Staff Picks: Recent Reads by the Warrenton Adult Reference Staff

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Warrenton library gardenHappy Spring! We hope you’re enjoying the beautiful spring weather, but don’t forget to take time out to read a good book. If you need some suggestions, here’s what we’ve read recently. We hope you’re inspired to read one of them, or something similar!

Waterfalls of the Blue Ridge by Nicole Blouin

I picked this book up with the intention of planning a few weekend hiking excursions for me and my husband. I was pleased with the wealth of information in this 4th edition of this Guide to the Natural Wonders of the Blue Ridge Mountains.

This guide is more than just a book of Waterfalls. It includes some of the basics, such as information on what to pack, the best times to visit, the distances of each trail and the trail difficulty. For those who love to photograph the great outdoors, there is even a handy suggestion guide on how to take photographs of the waterfalls. This book is divided into three sections, the first covering the basics of the Blue Ridge Mountains, the second covering Virginia, and the third covering North Carolina. Each waterfall/trail is easily identified, and driving directions and suggestions are included for each site mentioned in the book.

This updated edition includes 30 new waterfalls, some that can be seen with no hiking involved, and others that are only visible from a trail. Whether you are planning an afternoon or weekend excursion, this book provides the basics to help you prepare for your outing. I can’t think of a better way to welcome spring!

Jody, Adult Reference Librarian, Warrenton central library

Oryx and Crake by Margaret Atwood

“Oryx and Crake” kept me turning the pages with its blend of science fiction and psychological realism. The novel depicts a future in which Earth teeters on the edge of apocalypse, threatened by dangerous genetic experiments and social unrest. Against this dystopian background, Atwood explores a complex human tragedy—the story of the hapless main character, Snowman, his mad scientist best friend Crake, and the enigmatic woman they both love. Disturbing but moving, I recommend “Oryx and Crake” to readers of dystopian and psychological fiction.

Becky, Adult Reference Librarian, Warrenton central library

Lost Country Life by Dorothy Hartley

“Lost Country Life” is not a book that could be published nowadays, but that’s what makes it such a great read. It’s a chatty, sprawling, not particularly organized compilation of traditional knowledge from the English countryside. Hartley collects all the tidbits that don’t make it into the history books—the small details of farming, cooking, building, traditional crafts and more that defined life for people in pre-modern England. In addition to using medieval sources, Hartley obviously spent a lot of time wandering around the English countryside and talking to old-timers to learn about traditional practices. Fans of history and country living will enjoy this one.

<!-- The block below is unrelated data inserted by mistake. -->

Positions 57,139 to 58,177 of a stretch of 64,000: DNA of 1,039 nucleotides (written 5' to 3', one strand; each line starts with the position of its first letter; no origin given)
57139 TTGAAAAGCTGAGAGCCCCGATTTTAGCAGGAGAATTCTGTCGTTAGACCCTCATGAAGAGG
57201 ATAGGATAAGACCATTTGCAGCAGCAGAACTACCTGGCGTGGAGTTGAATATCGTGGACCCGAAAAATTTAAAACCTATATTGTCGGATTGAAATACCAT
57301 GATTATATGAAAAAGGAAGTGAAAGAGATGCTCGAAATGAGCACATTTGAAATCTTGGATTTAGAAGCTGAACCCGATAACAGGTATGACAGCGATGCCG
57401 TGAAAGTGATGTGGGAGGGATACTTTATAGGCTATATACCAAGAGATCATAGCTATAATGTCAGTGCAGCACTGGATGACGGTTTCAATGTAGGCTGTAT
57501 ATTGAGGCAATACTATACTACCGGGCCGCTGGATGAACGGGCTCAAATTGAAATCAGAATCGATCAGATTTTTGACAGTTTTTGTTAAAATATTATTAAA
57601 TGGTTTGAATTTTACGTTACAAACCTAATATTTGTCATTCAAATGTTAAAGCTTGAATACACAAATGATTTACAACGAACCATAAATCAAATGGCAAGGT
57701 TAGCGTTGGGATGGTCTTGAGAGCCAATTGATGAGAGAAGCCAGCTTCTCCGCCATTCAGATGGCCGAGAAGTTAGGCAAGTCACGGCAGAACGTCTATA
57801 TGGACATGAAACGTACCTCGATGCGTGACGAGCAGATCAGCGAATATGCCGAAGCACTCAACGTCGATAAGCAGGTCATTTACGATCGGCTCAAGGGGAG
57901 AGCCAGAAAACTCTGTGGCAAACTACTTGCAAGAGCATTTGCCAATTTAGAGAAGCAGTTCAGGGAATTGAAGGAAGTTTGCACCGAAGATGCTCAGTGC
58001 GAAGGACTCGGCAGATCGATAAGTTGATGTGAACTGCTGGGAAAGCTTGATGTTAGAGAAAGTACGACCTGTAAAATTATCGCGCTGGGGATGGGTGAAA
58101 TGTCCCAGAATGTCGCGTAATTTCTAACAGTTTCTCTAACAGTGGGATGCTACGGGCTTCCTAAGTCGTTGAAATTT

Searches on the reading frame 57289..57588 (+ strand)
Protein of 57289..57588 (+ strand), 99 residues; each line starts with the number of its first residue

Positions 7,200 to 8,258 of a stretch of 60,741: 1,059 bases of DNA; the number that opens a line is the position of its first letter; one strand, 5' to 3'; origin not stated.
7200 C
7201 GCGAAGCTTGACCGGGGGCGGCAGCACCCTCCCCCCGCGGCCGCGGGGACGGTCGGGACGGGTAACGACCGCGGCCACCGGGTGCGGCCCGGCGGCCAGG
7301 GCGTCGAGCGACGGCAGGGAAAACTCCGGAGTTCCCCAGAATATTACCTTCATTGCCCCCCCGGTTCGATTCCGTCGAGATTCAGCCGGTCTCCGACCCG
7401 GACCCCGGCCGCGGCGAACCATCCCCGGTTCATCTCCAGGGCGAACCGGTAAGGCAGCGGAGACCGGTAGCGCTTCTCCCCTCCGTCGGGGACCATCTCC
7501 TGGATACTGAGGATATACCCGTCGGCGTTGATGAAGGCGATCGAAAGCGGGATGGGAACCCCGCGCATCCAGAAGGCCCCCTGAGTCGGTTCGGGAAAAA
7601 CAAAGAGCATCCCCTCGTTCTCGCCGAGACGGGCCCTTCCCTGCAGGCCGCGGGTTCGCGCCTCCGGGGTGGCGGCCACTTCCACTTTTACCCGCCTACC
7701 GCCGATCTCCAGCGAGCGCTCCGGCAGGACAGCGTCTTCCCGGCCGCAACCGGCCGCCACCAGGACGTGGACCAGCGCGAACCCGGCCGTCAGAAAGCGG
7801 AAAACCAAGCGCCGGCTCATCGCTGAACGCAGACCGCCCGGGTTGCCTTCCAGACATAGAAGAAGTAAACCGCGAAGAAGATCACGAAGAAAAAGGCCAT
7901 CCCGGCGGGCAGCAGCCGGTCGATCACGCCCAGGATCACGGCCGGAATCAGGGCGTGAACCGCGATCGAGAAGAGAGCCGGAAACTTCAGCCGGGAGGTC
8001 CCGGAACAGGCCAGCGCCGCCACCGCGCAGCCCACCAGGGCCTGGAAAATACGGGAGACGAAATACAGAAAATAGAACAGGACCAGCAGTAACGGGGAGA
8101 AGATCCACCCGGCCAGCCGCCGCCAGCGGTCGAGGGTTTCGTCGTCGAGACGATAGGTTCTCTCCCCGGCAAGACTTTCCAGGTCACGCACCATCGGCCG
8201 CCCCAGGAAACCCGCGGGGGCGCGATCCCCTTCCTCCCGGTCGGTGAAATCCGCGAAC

Becky, Adult Reference Librarian, Warrenton central library

Who I Am by Pete Townshend

I listen to music constantly—in the car, at home, even while reading! As a result, reading biographies of rock groups and musicians is one of my hobbies. The Who has been one of my favorite groups ever since I first heard the song “I Can See For Miles” on the radio many, many years ago. This bio, written by Pete Townshend, lead guitarist for The Who, has been eagerly anticipated by fans. While the book has enough information on The Who and the group’s music to satisfy almost every fan, the book is primarily about Townshend himself. From his earliest  musical influences (his father was a clarinetist and saxophonist in a British swing band), to his discovery of blues music, through the wild years of The Who and his solo career, and the deaths of band members Keith Moon and John Entwistle, this book is sometimes brutally honest, sometimes reflective, but never boring. In the end, the reader comes away with a clearer picture of Pete Townshend the musician, the artist, the person.

Vicky, Adult Reference Librarian, Warrenton central library

Looking for more book lists and staff suggestions? Stop by the reference desk at your local library.


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